Alex and Megyn and other embarrassing moments in history.
The world needs a common way of viewing the world. Which it won’t likely have anytime soon: on account of the world’s lack of a real and tested approach to the living of life: stemming from everyone’s enjoying — on no express warrant — “the right to be heard”: wherefore the media fill all ears with junk and gunk, the trademarks of an embarrassing moment in history. Nor is the fault simply Donald Trump’s. It’s pretty much general.
I come to these present reflections through membership in a profession nominally dedicated to the quest for truth. We care what Megyn Kelly said on TV to Alex Jones? We care what Mr. Jones said back to her? It is has come to this? — that “truth” is other than it was thought to be in the age of Aristotle or, for that matter, Walter Cronkite?
Jones is out for himself. Likewise Miss Kelly and her NBC employers. It’s about, as can be read between the lines, showing up Donald Trump for too much reliance, supposedly, on the views of a self-anointed expert — a mouth like many other mouths, really — with nothing to say and millions ready to hear him say it (e.g., the Sandy Hook school massacre never occurred). The acquisition of profit and wealth — in the name of public service — is the unitive feature here. The more people you can get to watch, the more money you make.
I’m going to talk some non-politics here. So duck. Politics is the only topic Americans seem to want seriously to address today: this policy or that one; this “investigation” or another; election elite, establishment; Chuck Schumer, Robert Mueller, Jared Kushner; little of it interesting save in a secondary, under-the-surface way.
Politics doesn’t get at this business of why we wait for Megyn Kelly to dress down Alex Jones, as demanded last week by bien-pensants of the right and the left.
Two complementary breakdowns are underway in modern America: one in education, the other in moral understanding.
Both proceed from the winding-down of normative guidelines — things to do, things to avoid doing; things to make you wiser, things to… as if that were anyone’s business but yours!
The educational breakdown centers on the abandonment, especially over the past half century, of respect for Things as they Ought to Be, as reflected chiefly in the overlapping if scarcely identical traditions of Judaism and Christianity. Religion’s imputed “interferences” with the imputed right to do as you like have weakened seriously in our time the ministry of pulpit and altar. Few Americans with master’s degrees want to be pushed around by invisible “gods.” Our education apparatus today teaches skepticism, doubt, dislike of the past; anything but pride in moral inheritance.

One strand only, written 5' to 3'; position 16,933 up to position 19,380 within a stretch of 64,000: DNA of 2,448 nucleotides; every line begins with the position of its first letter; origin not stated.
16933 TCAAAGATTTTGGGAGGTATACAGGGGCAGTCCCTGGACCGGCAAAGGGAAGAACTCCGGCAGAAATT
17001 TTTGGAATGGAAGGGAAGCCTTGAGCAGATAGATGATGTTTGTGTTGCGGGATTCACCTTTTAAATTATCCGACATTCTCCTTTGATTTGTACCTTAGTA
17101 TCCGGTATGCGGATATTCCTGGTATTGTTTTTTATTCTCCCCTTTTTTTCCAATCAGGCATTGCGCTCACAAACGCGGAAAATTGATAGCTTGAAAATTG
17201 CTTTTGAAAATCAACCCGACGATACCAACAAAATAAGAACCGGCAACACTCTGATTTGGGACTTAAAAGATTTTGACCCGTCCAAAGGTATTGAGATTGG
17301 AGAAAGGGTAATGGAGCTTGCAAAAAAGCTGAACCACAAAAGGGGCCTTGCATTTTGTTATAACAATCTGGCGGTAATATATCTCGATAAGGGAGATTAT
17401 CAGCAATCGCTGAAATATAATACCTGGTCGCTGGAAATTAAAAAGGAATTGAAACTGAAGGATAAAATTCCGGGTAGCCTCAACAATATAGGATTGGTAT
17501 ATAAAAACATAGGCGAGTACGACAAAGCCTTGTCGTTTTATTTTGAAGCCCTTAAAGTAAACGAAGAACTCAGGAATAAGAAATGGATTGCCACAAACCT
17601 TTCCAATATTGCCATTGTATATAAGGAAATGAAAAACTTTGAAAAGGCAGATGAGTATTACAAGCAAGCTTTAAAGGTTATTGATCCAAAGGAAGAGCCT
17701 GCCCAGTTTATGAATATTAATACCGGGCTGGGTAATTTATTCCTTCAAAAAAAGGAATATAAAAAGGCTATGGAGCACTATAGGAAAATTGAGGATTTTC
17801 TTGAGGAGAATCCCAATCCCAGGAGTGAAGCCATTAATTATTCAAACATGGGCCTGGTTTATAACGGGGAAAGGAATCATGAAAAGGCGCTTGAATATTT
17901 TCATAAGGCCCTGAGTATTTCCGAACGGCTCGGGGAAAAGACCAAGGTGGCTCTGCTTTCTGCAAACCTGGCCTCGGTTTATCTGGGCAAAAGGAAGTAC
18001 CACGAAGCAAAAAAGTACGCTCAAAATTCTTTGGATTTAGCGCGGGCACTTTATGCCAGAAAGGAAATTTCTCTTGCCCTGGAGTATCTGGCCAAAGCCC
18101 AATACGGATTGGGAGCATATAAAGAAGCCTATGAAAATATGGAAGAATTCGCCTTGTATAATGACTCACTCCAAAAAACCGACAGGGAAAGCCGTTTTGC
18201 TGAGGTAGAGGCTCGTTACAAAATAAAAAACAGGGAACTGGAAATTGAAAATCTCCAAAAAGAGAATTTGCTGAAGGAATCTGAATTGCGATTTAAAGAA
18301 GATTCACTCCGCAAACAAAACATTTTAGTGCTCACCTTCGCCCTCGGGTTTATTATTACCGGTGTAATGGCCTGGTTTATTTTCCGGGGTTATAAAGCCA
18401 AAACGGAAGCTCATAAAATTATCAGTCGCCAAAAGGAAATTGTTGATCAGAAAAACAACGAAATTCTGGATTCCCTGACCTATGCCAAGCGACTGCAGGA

Which brings up the matter of that inheritance — built in our history on respect for liberty under God. Rights, so the founders mostly insisted, came from God. We had perforce to be careful of them. We had to value and use them well. The tradition of free speech didn’t mean running off at the mouth. It meant entertaining opposed or contrasting ideas in order to grow in understanding of our identities, duties, obligations, opportunities. Free speech helped us grow; it clarified; it wasn’t just some rationale used by television to bolster ratings.
We don’t hear much talk these days about liberty, do we? Liberty with its attendant obligations and deep possibilities for humane achievement? At least — boy, heighdy! – we got that Jones character in the hot seat, strengthening in the process Megyn Kelly’s credentials as a job-hopping journalist.
We used to hear it said, “Ye shall know the truth and the truth shall make you free.” It seems by modern criteria to make you something even better: rich, famous, influential; a source of quotes and endorsements and speaking gigs. “One of the main purposes of journalism,” a former CNN president told the New York Times, “is to expose characters like Alex Jones and hold them accountable, especially when they hold such attention from the president of the United States.”
Ah. Now we know.
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